Abuja, Nigeria | – Nigeria has made pragmatic moves to curb spending to offset falling global oil prices, analysts said, but blamed corruption for the failure to prevent a budget crisis that many saw coming.
Finance Minister Ngozi Okonjo-Iweala described the recent plunge in price to US$79 per barrel of Nigeria’s main crude product as “a serious challenge” as oil exports account for 70 per cent of government revenue.
She announced a series of belt-tightening measures at the weekend, including a major cutback in foreign travel for government employees and new taxes on luxury items.
The benchmark oil price that Nigeria uses to plan spending for the 2015 fiscal year will also be cut from US$78 to US$73 – a budget revision that must be approved by lawmakers.
The head of the Nigeria Economic Summit Group think tank, Frank Nweke, described the moves as “pragmatic” given the severity of the revenue shortfall.
“But this has happened before,” he noted, and said the government remained vulnerable to oil market shocks because a failure to cut graft and waste has made it chronically difficult to save for a rainy day.
Nigeria, which is Africa’s leading economy, in theory sets a modest benchmark oil price each fiscal year to ensure savings.
When prices were higher earlier in the year, any revenue earned above the benchmark US$78 per barrel was supposed to be deposited in the country’s Excess Crude Account (ECA).
Analysts say the ECA should be well-funded given the relatively strong oil market in recent years. Oil prices have fallen by over a quarter since June, and were still above US$100 just two months ago.
But the government has been repeatedly accused of raiding the account to meet budget shortfalls brought on by corruption.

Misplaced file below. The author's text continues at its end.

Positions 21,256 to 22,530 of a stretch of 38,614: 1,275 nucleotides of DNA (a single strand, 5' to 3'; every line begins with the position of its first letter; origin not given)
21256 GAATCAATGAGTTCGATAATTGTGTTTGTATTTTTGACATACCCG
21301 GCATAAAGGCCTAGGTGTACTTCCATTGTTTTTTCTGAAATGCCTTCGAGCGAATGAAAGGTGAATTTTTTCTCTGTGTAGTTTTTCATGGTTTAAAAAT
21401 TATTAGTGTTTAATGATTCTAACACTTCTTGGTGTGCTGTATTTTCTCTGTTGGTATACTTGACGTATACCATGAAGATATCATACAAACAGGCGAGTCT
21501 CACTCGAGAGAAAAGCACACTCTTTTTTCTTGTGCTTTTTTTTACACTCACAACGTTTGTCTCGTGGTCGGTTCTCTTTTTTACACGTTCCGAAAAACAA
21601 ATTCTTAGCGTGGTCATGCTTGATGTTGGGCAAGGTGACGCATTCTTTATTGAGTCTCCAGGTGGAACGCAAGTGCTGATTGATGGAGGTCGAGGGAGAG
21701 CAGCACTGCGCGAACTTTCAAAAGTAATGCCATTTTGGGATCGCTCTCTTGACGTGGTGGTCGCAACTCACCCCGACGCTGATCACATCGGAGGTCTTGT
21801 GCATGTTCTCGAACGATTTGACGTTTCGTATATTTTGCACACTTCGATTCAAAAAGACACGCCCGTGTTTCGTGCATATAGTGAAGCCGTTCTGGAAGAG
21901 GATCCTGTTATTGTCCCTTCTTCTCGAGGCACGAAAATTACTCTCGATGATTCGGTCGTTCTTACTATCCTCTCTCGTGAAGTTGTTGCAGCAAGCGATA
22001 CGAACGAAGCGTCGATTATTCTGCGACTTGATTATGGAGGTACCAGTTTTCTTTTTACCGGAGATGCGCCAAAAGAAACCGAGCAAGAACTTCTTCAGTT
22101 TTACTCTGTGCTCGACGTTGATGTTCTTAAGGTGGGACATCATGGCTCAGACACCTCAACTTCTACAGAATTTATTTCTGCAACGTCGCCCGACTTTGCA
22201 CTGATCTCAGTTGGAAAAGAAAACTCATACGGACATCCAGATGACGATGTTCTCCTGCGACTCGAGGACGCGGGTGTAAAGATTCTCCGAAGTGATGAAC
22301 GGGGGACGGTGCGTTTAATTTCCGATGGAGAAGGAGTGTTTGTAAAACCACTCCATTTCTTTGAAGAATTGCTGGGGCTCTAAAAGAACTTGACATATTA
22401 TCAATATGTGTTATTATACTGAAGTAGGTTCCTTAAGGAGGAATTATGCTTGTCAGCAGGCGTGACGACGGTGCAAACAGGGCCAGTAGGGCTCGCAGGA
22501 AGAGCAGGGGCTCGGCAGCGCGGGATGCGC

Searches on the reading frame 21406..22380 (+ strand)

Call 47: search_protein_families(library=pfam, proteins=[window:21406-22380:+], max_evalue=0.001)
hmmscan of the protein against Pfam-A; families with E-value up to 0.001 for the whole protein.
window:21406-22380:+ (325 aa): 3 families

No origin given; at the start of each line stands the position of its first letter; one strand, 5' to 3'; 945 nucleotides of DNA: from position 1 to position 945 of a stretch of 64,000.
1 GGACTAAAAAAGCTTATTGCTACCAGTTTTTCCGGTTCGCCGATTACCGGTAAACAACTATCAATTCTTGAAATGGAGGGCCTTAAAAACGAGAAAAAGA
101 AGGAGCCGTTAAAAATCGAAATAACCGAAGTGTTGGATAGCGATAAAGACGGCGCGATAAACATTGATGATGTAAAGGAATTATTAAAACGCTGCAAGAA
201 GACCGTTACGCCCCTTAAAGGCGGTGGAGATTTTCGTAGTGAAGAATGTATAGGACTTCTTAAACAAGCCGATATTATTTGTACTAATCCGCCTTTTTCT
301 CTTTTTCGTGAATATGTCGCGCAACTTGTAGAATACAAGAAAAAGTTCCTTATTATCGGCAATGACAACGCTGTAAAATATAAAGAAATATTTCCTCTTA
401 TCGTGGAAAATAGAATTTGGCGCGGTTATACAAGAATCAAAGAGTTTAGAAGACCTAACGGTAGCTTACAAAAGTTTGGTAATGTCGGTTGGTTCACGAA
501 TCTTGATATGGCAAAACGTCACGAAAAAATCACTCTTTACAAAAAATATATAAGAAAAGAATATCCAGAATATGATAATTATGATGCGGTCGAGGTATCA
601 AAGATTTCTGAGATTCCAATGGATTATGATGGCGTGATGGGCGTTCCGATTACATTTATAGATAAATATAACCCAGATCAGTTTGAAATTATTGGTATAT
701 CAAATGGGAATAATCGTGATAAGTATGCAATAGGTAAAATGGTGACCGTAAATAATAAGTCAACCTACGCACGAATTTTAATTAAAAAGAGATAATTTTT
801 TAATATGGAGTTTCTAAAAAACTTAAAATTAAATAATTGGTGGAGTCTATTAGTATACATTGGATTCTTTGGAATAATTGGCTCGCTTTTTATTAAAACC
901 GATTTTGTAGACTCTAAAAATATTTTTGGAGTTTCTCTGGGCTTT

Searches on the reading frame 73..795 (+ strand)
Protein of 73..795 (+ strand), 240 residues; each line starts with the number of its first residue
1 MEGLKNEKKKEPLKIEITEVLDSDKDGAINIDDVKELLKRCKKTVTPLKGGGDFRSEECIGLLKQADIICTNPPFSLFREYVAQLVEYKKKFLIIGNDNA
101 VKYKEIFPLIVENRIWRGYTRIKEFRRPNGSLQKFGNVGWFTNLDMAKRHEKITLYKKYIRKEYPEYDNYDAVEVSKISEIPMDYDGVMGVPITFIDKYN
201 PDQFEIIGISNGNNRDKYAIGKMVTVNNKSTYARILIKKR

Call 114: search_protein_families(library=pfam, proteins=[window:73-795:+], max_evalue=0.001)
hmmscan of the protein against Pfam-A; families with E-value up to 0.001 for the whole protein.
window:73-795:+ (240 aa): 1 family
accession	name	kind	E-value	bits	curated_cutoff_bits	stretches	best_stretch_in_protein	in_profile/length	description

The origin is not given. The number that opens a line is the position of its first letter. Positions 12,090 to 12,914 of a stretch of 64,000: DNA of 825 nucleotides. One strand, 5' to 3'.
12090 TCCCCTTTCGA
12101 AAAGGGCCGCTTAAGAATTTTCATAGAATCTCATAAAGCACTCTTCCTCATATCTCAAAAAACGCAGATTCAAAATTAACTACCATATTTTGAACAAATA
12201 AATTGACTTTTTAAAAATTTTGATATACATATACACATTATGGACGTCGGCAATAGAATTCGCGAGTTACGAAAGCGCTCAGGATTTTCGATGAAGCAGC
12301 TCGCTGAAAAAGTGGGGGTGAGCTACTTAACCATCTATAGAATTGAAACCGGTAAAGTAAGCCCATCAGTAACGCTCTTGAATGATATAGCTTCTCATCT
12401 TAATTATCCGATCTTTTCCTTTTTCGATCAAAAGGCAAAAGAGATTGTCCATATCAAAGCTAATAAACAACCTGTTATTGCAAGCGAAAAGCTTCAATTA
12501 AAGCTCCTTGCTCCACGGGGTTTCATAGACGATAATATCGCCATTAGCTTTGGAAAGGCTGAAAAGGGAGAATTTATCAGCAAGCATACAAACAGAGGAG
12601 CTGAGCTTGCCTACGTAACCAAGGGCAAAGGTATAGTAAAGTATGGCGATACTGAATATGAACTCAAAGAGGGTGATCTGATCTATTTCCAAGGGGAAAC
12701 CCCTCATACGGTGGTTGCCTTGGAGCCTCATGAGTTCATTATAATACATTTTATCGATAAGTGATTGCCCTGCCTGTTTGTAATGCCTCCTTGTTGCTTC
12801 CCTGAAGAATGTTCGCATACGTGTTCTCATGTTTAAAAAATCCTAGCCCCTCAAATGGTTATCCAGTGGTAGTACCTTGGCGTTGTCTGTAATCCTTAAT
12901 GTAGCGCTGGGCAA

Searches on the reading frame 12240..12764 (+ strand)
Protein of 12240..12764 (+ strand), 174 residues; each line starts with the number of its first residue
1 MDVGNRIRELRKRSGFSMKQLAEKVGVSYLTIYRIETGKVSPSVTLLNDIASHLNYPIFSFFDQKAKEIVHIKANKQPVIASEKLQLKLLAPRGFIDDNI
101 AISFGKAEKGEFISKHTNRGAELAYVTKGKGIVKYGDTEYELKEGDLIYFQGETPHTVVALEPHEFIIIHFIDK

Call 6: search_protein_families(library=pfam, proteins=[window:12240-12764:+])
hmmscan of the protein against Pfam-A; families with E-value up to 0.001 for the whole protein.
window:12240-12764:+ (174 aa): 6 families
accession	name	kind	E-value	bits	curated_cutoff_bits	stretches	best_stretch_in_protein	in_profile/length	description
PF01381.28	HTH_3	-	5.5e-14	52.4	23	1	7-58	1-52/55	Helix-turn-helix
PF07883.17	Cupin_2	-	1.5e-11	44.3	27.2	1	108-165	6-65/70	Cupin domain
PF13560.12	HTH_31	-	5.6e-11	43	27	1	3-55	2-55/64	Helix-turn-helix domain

Documenting graft in Nigeria – Africa’s top oil producer which churns out roughly two million barrels of crude per day – is notoriously difficult.
Public finances are often opaque and serious corruption cases are very rarely tested in court.
“The signals for the current situation have been there all along,” said Pat Utomi, a professor at the Lagos Business School and a former opposition politician.
“It’s just that our government did not take proactive measures.” Prof Utomi, like Mr Nweke, argued that Nigeria had failed to take advantage of ample opportunities to save.
“Nigeria must understand that leakages in the system need to be plugged and that our resources can be used much better,” Mr Nweke said.
“This is going to make the country less vulnerable the next time this happens.” Aside from cutting waste, experts say Nigeria needs to crack down on crude-stealing gangs who syphon oil out of pipelines, sometimes with the tacit backing of local politicians and reportedly the security services.
Crude theft is estimated to cost Nigeria at least US$6 billion a year.
“We must be prepared to make sacrifices where necessary,” Ms Ngozi said as she announced the cutbacks, while stressing that key programmes linked to infrastructure and housing will not be affected.
Critics warn that President Goodluck Jonathan’s administration will be forced to spend lavishly to secure his re-election in February polls.
The ruling Peoples Democratic Party has long been accused of using public money to fund its campaigns.
State governments have already complained about shortfalls in federal allocations.
Some state finance commissioners have said they are struggling to pay salaries and meet other commitments, which, aside from constituting a major failure of governance, would also likely have political consequences.
“Politicians will try to muster enough cash to prosecute their elections,” said Utomi, arguing that failure to crack down on wasteful political spending will inevitably make things worse.
Ms Ngozi, who was previously a vice-president at the World Bank, sought to present the crisis as an opportunity.
“Panic is not a strategy,” she said, stressing that diversifying the economy away from oil and “reducing waste” must be the focus moving forward.
Observers have heard similar rhetoric before and seen Nigeria resume free spending when oil prices have recovered.
“The last time, when prices went back up, we conducted ourselves as if nothing had happened,” said Mr Nweke.